Reporter’s relationship with police under scrutiny as DG is summoned by MPs to explain extensive live broadcast of swoop on singer’s home
Lauded therapist Harley Mille still in limbo as battle to stay in Britain drags on

Lauded therapist still in limbo as battle to stay in Britain drags on

Australian Harley Miller is as frustrated by court delays as she is with the idiosyncrasies of immigration law
Lewis Fry Richardson's weather forecasts changed the world. But could his predictions of war do the same?

Lewis Fry Richardson's weather forecasts changed the world...

But could his predictions of war do the same?
Kate Bush asks fans not to take photos at her London gigs: 'I want to have contact with the audience, not iPhones'

'I want to have contact with the audience, not iPhones'

Kate Bush asks fans not to take photos at her London gigs
Under-35s have rated gardening in their top five favourite leisure activities, but why?

Young at hort

Under-35s have rated gardening in their top five favourite leisure activities. But why are so many people are swapping sweaty clubs for leafy shrubs?
Tim Vine, winner of the Funniest Joke of the Fringe award: 'making a quip as funny as possible is an art'

Beyond a joke

Tim Vine, winner of the Funniest Joke of the Fringe award, has nigh-on 200 in his act. So how are they conceived?
The late Peter O'Toole shines in 'Katherine of Alexandria' despite illness

The late Peter O'Toole shines in 'Katherine of Alexandria' despite illness

Sadly though, the Lawrence of Arabia star is not around to lend his own critique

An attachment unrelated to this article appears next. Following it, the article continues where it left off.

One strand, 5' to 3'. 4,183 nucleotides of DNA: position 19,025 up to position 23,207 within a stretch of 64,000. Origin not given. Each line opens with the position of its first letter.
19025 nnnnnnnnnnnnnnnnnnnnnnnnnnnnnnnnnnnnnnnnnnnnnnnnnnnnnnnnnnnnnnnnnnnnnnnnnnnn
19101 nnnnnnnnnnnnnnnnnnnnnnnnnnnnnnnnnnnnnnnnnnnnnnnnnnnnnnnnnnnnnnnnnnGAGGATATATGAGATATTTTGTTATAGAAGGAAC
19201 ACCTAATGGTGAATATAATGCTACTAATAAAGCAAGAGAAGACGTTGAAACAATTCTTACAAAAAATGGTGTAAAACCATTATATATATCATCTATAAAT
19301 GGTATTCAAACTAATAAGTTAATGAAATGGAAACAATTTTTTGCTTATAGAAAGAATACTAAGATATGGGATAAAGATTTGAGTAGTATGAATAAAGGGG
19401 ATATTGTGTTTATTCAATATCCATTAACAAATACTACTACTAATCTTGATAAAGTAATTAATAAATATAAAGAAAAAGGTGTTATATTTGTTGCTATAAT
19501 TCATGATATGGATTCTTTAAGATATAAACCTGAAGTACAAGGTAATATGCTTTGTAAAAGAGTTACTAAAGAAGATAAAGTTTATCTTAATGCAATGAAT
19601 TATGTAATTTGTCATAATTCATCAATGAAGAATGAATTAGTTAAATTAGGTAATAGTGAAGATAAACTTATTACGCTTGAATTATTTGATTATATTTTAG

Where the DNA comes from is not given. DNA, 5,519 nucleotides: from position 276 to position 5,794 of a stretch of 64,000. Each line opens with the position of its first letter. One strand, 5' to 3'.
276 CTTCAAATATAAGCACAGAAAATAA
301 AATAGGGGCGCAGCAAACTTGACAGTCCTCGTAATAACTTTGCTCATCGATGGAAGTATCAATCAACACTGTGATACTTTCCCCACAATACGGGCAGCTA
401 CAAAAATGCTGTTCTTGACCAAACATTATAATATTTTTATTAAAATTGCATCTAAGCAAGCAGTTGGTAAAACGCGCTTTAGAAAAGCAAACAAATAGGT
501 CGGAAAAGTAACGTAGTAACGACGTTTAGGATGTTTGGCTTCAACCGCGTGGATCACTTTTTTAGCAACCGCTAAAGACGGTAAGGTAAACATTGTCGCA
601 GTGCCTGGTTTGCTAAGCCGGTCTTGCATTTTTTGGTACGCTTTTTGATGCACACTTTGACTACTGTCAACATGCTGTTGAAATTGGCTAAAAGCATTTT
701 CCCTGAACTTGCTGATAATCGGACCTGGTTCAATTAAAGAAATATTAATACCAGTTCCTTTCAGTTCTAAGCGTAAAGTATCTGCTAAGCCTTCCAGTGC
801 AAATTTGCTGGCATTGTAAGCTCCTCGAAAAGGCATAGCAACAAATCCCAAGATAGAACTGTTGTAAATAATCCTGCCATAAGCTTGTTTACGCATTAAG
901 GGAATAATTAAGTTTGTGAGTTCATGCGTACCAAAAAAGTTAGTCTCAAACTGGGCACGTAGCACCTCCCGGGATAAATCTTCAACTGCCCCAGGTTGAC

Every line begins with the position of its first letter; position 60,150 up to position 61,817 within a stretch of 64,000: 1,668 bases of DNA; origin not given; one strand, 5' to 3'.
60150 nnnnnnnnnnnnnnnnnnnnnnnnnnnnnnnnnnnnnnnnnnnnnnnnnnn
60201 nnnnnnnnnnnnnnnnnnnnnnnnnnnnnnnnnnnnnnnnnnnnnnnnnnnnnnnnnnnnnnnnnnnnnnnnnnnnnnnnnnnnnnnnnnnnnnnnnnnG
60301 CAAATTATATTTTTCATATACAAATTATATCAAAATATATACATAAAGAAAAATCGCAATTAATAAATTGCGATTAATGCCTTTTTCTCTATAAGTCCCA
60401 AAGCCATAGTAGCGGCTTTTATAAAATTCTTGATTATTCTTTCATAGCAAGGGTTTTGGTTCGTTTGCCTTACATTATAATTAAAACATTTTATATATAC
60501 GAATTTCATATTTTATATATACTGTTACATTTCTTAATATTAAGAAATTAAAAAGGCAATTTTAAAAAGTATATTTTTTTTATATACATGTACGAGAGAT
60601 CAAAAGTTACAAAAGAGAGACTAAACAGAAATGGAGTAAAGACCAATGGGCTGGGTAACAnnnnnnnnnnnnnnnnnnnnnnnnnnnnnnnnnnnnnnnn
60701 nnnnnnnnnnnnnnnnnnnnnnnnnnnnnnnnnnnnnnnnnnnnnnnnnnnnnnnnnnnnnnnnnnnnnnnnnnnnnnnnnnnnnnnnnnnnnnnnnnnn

Wicken Fen in Cambridgeshire: The joy of camping in a wetland nature reserve and sleeping under the stars

A wild night out

Wicken Fen in Cambridgeshire offers a rare chance to camp in a wetland nature reserve
Comic Sans for Cancer exhibition: It’s the font that’s openly ridiculed for its jaunty style, but figures of fun have their fans

Comic Sans for Cancer exhibition

It’s the font that’s openly ridiculed for its jaunty style, but figures of fun have their fans
Besiktas vs Arsenal: Five things we learnt from the Champions League first-leg tie

Besiktas vs Arsenal

Five things we learnt from the Champions League first-leg tie
Rory McIlroy a smash hit on the US talk show circuit

Rory McIlroy a smash hit on the US talk show circuit

As the Northern Irishman prepares for the Barclays, he finds time to appear on TV in the States, where he’s now such a global superstar that he needs no introduction
Boy racer Max Verstappen stays relaxed over step up to Formula One

Boy racer Max Verstappen stays relaxed over step up to F1

The 16-year-old will become the sport’s youngest-ever driver when he makes his debut for Toro Rosso next season
Fear brings the enemies of Isis together at last

Fear brings the enemies of Isis together at last

But belated attempts to unite will be to no avail if the Sunni caliphate remains strong in Syria, says Patrick Cockburn
Charlie Gilmour: 'I wondered if I would end up killing myself in jail'

Charlie Gilmour: 'I wondered if I'd end up killing myself in jail'

Following last week's report on prison suicides, the former inmate asks how much progress we have made in the 50 years since the abolition of capital punishment